The Illustration Style of Garth Williams

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The Illustration Style of Garth Williams

Several Laura Ingalls Wilder books were illustrated by Garth Williams. Williams was born in 1912 and died only a few year ago in 1996. During his lifetime he has illustrated more than sixty books for many well-known authors of children's books. He has also written and illustrated a few of his own books. In the following paragraphs you will read about the difference styles Williams used in Little House on the Prarie, by Lara Ingalls Wilder and Charlottes Web, E. B. White.

Williams's style of illustration is simple with great attention to details that are not written out in the texts that the picture belongs to. He uses basic black graphite or charcoal to make his drawings for Wilder and for Charlotte's Web by E.B. White as well.

In Wilder's, Little House on the Prairie, Williams illustrated an important event that contributes to a change, confrontation or celebration for the family. In the first few pages of the story Williams illustrated the dramatic good-byes the family receives from relatives and friends. Williams shows you a little bit of everything that is going on in the beginning in preparation for a long wagon trip. In the picture, the reader sees Pa and other men getting the horses ready to hitch to the wagon, as well as the families belongings packed in the wagon. One can also see by the lights and darks of the picture that it is still semi dark outside and probably fairly early in the morning. One can tell this by the glow of the lanterns that a few people are holding. Beyond the drawing of the wagon the readers is not able to see any facial expressions in this picture, but only their profiles of the people.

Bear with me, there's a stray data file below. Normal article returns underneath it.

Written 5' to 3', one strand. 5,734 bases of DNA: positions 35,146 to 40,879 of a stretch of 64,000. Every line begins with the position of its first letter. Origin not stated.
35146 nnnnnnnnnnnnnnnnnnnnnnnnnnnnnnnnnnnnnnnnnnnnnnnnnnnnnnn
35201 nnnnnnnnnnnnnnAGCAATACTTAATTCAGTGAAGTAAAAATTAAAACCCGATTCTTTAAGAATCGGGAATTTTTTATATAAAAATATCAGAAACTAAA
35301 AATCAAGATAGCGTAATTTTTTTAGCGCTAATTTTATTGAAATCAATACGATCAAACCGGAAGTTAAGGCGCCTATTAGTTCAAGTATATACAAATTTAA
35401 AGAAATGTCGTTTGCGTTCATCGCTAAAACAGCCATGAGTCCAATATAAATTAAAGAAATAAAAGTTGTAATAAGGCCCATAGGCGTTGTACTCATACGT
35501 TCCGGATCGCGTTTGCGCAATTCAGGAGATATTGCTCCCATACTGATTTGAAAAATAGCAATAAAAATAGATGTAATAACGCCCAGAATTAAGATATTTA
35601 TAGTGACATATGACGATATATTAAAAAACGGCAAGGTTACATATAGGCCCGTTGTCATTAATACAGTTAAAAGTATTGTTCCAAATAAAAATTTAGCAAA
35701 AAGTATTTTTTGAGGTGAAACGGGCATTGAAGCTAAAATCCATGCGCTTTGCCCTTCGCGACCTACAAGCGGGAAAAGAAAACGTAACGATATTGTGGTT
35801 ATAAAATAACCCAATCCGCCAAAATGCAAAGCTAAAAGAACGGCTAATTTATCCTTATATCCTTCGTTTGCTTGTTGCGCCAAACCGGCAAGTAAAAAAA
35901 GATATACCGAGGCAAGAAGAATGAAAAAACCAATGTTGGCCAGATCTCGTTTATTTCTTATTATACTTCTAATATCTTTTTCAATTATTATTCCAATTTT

In comparison to Charlotte's Web, many techniques are shared. The graphite or charcoal drawings are simple yet well detailed. A difference in the style of illustration in Charlotte's Web is that Williams has made the main focus of the pictures the facial features and expressions. If one were to look on page two of Charlotte's Web, when Fern is trying to stop her father from killing the baby pig, the reader can see that Pa is quite shocked by his daughters reaction to the killing of a new born animal. Williams adds a little more to the story than just what is written in the text.

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